Business Principles Worth Sharing from Apple's Leader
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Recently, the world lost one of the most visionary and brilliant business leaders of our time. Whether you loved him or whether you didn't, you can't deny that your life, in some way, was impacted by him. Steve Jobs will be remembered by some as a consumer tech visionary developing groundbreaking products ("It's not the consumers' job to know what they want," said Jobs).
Others will remember him as a charismatic genius with a self-assured management style and unconventional approach to business. Often criticized for his intense and singular focus, attention to detail and extremely high expectations of the people who worked for him, Jobs carried the burden of being a brilliant visionary. He envisioned things years before they became a reality, and other raced behind him trying to bring to life what was so clear in his head, it was almost as if he'd already used it. He could be a hard task master, but he was fiercely committed to the people he worked for, to the ideas he knew would change the world, and to the consumers for whom he was creating.
This visionary icon lived by principles that precipitated Apple's meteoric rise to what is arguably, the most valuable company on the planet. These principles (as detailed in The Innovation Secrets of Steve Jobs, McGraw-Hill, 2010) are universal - they apply to everyone - and given the success they brought to Jobs, are worth considering as you build your business.
1. Do what you love. Jobs once said, "People with passion can change the world for the better." Asked about the advice he would offer would-be entrepreneurs, he said, "I'd get a job as a busboy or something until I figured out what I was really passionate about." That's how much it meant to him. Passion is everything.
2. Put a dent in the universe. Jobs believed in the power of vision. He once asked then-Pepsi President, John Sculley, "Do you want to spend your life selling sugar water or do you want to change the world?" Don't lose sight of the big vision.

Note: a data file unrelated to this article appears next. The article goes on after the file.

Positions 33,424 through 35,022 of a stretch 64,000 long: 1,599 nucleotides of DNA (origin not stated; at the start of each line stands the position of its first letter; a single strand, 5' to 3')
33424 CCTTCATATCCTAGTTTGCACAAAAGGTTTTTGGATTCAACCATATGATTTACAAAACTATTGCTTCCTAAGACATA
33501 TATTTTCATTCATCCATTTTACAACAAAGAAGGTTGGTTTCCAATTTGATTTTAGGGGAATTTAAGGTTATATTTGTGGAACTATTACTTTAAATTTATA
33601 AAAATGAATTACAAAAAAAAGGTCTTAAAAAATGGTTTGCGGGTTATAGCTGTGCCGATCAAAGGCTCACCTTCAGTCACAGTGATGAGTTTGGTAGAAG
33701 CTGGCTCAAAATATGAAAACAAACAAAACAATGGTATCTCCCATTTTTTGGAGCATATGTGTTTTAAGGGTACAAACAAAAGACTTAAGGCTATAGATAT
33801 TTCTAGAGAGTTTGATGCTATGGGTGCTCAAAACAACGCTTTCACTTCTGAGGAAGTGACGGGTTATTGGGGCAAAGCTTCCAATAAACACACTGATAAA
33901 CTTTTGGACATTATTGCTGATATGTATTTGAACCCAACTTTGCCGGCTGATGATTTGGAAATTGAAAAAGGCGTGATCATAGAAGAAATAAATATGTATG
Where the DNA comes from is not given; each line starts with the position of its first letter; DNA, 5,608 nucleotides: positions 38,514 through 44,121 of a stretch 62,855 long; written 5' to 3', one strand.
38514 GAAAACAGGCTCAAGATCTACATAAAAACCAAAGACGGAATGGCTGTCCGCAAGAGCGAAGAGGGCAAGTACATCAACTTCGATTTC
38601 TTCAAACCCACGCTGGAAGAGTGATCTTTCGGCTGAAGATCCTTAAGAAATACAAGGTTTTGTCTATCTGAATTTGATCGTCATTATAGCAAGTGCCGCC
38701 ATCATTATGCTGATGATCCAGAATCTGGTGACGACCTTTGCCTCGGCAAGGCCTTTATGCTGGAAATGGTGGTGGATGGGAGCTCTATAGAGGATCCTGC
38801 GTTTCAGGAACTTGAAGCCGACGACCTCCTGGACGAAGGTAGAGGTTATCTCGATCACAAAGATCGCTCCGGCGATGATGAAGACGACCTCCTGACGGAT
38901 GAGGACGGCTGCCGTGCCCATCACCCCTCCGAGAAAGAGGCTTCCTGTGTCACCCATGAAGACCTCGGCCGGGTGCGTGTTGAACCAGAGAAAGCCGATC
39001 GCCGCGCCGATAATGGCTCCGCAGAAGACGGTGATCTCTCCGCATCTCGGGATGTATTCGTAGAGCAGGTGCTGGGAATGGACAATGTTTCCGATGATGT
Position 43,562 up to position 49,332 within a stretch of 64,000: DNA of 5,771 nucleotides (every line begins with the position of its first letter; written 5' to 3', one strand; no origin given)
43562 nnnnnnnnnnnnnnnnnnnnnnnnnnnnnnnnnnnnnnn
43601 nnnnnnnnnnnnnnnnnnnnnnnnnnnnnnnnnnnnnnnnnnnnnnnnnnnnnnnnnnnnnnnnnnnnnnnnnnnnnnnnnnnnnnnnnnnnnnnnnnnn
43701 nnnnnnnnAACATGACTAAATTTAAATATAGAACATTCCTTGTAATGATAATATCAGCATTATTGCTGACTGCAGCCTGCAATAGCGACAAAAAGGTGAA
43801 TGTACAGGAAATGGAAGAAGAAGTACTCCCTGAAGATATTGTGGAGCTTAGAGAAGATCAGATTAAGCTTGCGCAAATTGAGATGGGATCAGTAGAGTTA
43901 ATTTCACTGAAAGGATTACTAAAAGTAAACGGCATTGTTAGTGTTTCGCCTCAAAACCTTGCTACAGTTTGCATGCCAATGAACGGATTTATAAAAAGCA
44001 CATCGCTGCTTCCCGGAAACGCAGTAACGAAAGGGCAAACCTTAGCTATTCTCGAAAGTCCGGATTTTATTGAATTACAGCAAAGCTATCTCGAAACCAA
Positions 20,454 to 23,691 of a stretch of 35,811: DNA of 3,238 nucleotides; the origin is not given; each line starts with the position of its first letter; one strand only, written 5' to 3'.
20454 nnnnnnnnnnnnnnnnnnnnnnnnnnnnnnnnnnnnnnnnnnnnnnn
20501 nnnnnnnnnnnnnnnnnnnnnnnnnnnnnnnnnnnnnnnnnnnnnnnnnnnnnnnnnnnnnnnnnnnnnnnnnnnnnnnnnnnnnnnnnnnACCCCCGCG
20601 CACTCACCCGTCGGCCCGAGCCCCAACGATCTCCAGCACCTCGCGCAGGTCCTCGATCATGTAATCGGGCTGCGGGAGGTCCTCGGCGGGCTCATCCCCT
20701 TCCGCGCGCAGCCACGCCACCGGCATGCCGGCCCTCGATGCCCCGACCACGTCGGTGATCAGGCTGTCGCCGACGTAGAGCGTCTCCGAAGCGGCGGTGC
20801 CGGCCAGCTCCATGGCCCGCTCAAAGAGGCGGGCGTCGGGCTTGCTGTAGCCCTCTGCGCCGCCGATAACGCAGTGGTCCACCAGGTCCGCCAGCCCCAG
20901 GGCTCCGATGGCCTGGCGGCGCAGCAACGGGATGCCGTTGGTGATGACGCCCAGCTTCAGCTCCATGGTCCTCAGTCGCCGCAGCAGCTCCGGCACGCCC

3. Kick start your brain. Jobs once said creativity is connecting things. He meant that people with a broad set of life experiences can often see things that others miss. He took calligraphy classes that didn't have any practical use in his life -- until he built the Macintosh. Jobs traveled to India and Asia. He studied design and hospitality. Don't live in a bubble. Connect ideas from different fields.
4. Say no to 1,000 things. Jobs was as proud of what Apple chose not to do as he was of what Apple did. When he returned in Apple in 1997, he took a company with 350 products and reduced them to 10 products in a two-year period. Why? So he could put the "A-Team" on each product. What are you saying "no" to?
5. Create insanely different experiences. Jobs also sought innovation in the customer-service experience. When he first came up with the concept of Apple Stores, he said they would be different because instead of just moving boxes, the stores would enrich lives. Everything about the experience you have when you walk into an Apple store is intended to enrich your life and to create an emotional connection between you and the Apple brand. What are you doing to enrich the lives of your customers?
6. Master the message. You can have the greatest idea in the world, but if you can't communicate your ideas, it doesn't matter. Jobs was the world's greatest corporate storyteller. Instead of simply delivering a presentation like most people do, he informed, he educated, he inspired and he entertained, all in one presentation.
7. Sell dreams, not products. Jobs captured our imagination because he really understood his customer. He knew that tablets would not capture our imaginations if they were too complicated. The result? One button on the front of an iPad. It's so simple, a 2-year-old can use it. Your customers don't care about your product. They care about themselves, their hopes, their ambitions. Jobs taught us that if you help your customers reach their dreams, you'll win their undying loyalty.
Jobs died at the age of 56, but he left a legacy that is unparalleled in this generation. In June of 2005, he gave a commencement speech at Stanford University. This quote from that speech sums up the man and his vision.
"Your time is limited, so don't waste it living someone else's life. Don't be trapped by dogma, which is living with the results of other people's thinking. Don't let the noise of others' opinions drown out your own inner voice. And, most important, have the courage to follow your heart and intuition. They somehow already know what you truly want to become. Everything else is secondary."
What's your dream? What do you envision for your business and your life? What do you truly want to become? Food for thought from someone who was true to those convictions and changed the world.